Creating a Culture of Excellence: The 4 Cs
Like most organizations, credit unions sometimes struggle with creating the perfect culture. The most successful culture-centered organizations in the world have spent countless hours determining the components of their respective cultures. There are similarities and differences among those components.
Credit unions also try to instill a certain kind of culture at their organizations – doing so helps improve employee morale, productivity and satisfaction. But the best cultures go beyond all of this and create loyalty – among the credit union’s members as well as the employees.
When Southwest Airlines was founded, they immediately implemented an “employees first” culture. Not “customers first.” That may seem like a serious faux pas; however, the airline’s founder believed that if the employees were happy and motivated, customer satisfaction and loyalty would be the direct results. Today, Southwest Airlines is the largest airline carrier by passenger volume in the United States and is also the only major airline that has consistently produced profits during the economic downturn.
Can credit unions take a lesson from Southwest? I think so. And so I offer the following 4 C’s on which credit unions can start building their own cultures of excellence:
Commitment – Credit unions that are the most committed to providing exemplary member service and the most positive employee experience will achieve the greatest success. In addition, credit unions that have an unwavering and steadfast commitment to creating and maintaining the most productive workspaces will rise above the pack. Hard work, determination and realistic goals are the keys. There are no shortcuts.
Collaboration – The most successful credit unions are the ones that enjoy the greatest amounts of collaboration among employees. All of the credit union’s employees (top down) must endeavor to work together to obtain the best results.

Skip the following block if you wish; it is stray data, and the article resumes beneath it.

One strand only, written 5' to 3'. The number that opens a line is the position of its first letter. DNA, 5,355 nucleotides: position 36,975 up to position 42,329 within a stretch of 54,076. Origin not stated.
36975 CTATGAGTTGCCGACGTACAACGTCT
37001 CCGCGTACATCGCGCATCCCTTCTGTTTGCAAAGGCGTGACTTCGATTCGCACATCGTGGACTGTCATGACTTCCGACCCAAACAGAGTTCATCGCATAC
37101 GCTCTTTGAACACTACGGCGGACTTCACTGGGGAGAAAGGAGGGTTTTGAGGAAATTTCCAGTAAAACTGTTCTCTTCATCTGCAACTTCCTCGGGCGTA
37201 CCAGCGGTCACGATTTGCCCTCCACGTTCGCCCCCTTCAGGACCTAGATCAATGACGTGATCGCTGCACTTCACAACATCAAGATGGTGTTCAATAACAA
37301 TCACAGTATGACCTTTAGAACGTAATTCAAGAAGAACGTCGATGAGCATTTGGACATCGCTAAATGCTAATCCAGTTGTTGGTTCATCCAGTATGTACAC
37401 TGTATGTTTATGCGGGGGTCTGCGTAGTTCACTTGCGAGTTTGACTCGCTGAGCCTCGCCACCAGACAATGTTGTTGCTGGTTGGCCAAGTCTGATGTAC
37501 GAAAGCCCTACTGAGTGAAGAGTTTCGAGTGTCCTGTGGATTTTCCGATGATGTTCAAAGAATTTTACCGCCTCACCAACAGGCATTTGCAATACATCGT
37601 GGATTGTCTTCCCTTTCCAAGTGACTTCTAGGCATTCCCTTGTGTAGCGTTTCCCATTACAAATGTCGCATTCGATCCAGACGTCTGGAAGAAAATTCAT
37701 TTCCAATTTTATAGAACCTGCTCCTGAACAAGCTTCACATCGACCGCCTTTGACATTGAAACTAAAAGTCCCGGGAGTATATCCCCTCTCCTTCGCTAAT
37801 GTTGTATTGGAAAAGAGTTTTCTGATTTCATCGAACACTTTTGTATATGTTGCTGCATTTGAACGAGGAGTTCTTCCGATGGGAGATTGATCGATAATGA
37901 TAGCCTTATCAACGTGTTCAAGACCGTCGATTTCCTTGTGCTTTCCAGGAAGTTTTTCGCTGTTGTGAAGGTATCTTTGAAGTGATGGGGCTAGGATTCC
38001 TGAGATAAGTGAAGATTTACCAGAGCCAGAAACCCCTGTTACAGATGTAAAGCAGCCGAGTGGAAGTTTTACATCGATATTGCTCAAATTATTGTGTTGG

Communication – The lines of communication should always remain open. When things are going well, the credit union has a duty to inform its members and employees. The same rings true during times of difficulty or crisis. If the employees know about and understand the challenges facing the credit union and are encouraged to view challenges as learning opportunities, chances are much better that they will work harder to overcome the obstacles.
Clowning – The best places to work are those which allow employees to have a little bit of fun. Sure, operating a credit union is a serious business and the fiduciary responsibilities involved can sometimes prove daunting. But people need to be allowed to laugh, joke around, and enjoy the work that they are doing. The credit union’s members should know that the employees enjoy what they do. As a consumer, I wouldn’t necessarily want to do business with a company that didn’t incorporate a little fun into the daily grind. Your credit union’s members may feel the same.
Creating a culture of excellence doesn’t have to be difficult. But it will take commitment, collaboration, communication and even some clowning around. Let’s get started!